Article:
War brews over Warsaw in 1939, and while life is still running its course, the Germans are slowly beginning to make their presence felt, with Hitler secretly preparing for the German invasion of Poland. Under those circumstances, the young couple of Jan and Antonina Zabinski continue their daily routine as owners and keepers of the Warsaw Zoo, but soon, as German Luftwaffe's Stukas hammer the Polish capital, their life's work together with the city, will turn to ashes. However, with the zoo liquidated for the war effort and many of its animals tragically perished, what was once an animals' zoo, will now serve as a sanctuary where Antonina, the humanist veterinarian, and Jan can hide the persecuted Polish Jews in plain sight until safe houses are found. That was Jan and Antonina's formidable, yet perilous plan, who regardless of the consequences, refused to wither before the Nazi menace, took matters into their own hands and sheltered 300 Jews under the Germans' noses.Written by
The position of the rabbit held by Antonina when she talks to Urszula changes between shots. See more »
You can never tell who your enemies are, or who to trust. Maybe that's why I love animals so much. You look in their eyes, and you know exactly what's in their hearts. They're not like people.
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The Zookeeper's Wife might look cute and cuddly on the front cover, yet it lures you into a bleak and depressing story.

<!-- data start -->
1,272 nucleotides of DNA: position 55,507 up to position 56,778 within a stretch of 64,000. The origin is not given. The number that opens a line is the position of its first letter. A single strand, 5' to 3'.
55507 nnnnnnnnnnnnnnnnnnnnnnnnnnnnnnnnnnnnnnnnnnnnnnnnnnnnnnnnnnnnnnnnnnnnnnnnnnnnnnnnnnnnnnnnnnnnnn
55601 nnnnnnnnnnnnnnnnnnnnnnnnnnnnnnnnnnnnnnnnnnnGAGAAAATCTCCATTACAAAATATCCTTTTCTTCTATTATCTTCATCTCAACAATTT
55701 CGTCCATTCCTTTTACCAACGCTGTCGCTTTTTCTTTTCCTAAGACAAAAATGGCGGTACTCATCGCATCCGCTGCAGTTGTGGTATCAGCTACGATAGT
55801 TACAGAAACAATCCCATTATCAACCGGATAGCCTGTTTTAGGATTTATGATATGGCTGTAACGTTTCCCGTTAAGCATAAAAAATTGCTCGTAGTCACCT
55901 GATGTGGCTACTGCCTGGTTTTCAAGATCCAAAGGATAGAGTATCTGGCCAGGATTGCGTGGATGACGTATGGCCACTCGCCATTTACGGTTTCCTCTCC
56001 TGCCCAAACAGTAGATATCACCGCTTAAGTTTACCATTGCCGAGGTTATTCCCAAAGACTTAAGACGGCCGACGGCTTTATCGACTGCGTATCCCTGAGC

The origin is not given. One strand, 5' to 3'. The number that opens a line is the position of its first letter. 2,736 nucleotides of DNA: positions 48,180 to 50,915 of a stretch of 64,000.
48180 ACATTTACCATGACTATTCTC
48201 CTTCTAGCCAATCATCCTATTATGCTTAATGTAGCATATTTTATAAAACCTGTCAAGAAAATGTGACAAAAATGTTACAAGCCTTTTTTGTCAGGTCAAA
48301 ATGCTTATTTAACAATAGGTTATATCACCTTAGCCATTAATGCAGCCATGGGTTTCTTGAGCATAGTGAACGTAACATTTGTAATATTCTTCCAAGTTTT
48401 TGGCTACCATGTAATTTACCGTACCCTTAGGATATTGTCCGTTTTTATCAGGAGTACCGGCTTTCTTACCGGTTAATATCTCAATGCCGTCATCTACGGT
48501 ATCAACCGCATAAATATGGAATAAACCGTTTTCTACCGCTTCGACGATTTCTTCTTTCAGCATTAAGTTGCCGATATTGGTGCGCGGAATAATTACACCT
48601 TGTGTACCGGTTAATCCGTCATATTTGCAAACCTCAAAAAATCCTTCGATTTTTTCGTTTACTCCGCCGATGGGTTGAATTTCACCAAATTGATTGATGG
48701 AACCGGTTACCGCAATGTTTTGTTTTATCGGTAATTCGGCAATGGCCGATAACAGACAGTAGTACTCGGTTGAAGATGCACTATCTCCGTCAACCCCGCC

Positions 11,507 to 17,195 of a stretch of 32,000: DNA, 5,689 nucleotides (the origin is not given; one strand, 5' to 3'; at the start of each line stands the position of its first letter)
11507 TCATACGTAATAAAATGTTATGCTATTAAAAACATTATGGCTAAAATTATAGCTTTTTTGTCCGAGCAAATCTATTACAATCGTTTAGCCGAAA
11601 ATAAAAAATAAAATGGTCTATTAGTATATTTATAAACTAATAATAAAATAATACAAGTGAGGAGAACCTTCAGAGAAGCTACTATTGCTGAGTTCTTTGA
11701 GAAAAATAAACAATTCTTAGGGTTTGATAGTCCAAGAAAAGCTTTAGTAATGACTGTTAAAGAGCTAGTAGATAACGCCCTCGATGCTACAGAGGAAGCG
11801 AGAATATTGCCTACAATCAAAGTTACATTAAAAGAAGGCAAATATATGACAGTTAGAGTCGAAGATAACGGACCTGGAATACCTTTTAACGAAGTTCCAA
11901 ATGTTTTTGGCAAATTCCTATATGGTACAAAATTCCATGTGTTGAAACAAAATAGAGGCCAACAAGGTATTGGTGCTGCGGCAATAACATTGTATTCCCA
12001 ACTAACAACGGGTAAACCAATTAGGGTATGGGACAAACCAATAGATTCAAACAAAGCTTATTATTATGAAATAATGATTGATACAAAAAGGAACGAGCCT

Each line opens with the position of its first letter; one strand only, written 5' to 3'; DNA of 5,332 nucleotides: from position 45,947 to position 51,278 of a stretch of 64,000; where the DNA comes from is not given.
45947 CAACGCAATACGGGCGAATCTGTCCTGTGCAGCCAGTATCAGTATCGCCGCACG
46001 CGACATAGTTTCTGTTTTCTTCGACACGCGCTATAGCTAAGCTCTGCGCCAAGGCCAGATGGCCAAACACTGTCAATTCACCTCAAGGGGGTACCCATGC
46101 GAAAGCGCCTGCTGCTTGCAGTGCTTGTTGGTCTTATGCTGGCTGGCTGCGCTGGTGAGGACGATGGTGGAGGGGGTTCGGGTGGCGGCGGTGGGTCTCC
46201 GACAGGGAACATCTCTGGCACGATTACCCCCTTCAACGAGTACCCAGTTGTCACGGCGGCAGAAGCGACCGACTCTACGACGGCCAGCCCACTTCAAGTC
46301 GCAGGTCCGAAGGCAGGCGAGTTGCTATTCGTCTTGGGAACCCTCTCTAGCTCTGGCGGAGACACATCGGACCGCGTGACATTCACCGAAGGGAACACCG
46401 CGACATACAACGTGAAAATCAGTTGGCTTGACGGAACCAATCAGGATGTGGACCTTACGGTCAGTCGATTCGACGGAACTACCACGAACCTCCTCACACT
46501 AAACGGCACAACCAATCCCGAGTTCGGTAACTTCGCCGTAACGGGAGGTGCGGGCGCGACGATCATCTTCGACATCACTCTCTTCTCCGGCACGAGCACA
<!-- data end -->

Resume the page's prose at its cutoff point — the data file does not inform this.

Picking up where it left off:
Another saturated topic, we typically get two or three WWII films a year. Frustratingly, this is another typical holocaust film and one that will not standout against the packed crowd. In saying that though, this is an excellent "story" film to which I was fully immersed. A factual fictionalisation of the Warsaw Zoo surviving WWII where both animals and humans are in danger. The owners soon start to hide Jewish residents within the zoo in an attempt to save their lives from the Nazi holocaust. I expected a film about zookeepers and nearby residents saving animals from Nazi capture, boy was I completely wrong. The zoo animals only take precedent during the first fifteen minutes, and then the narrative's focus is purely on the owners, Jews and the Nazi regime. Soul draining is how I would describe this. It's bleak, depressing and not an ounce of happiness until the last five minutes. Director Niki Caro captures the horror of the holocaust and does not shy away from the brutality of it. She evokes powerful imagery that isn't portrayed in the film, we see a young girl being taken into a tunnel by two Nazi soldiers. We don't see what happens, but the detail in every scene enables us to imagine the terror that unfolded. Another synonymous scene would be when Jewish children are carried onto a train. We know where it's going, but the story never informs us. It's subliminal, and that might be due to the over saturation of this genre. Jessica Chastain stars as the eponymous character in what is one of her more nuanced performances, but emotionally vulnerable. When she cries, my God I feel it. Daniel Brühl was also captivating as the Nazi zoologist. Would I have liked the focus to be strictly on the zoo animals? Yes. It would've been different, less generic and perhaps more emotive. Can I complain about what was presented instead? No. A perfectly good WWII drama that is harrowingly depressing which will not set the cinematic world alight.
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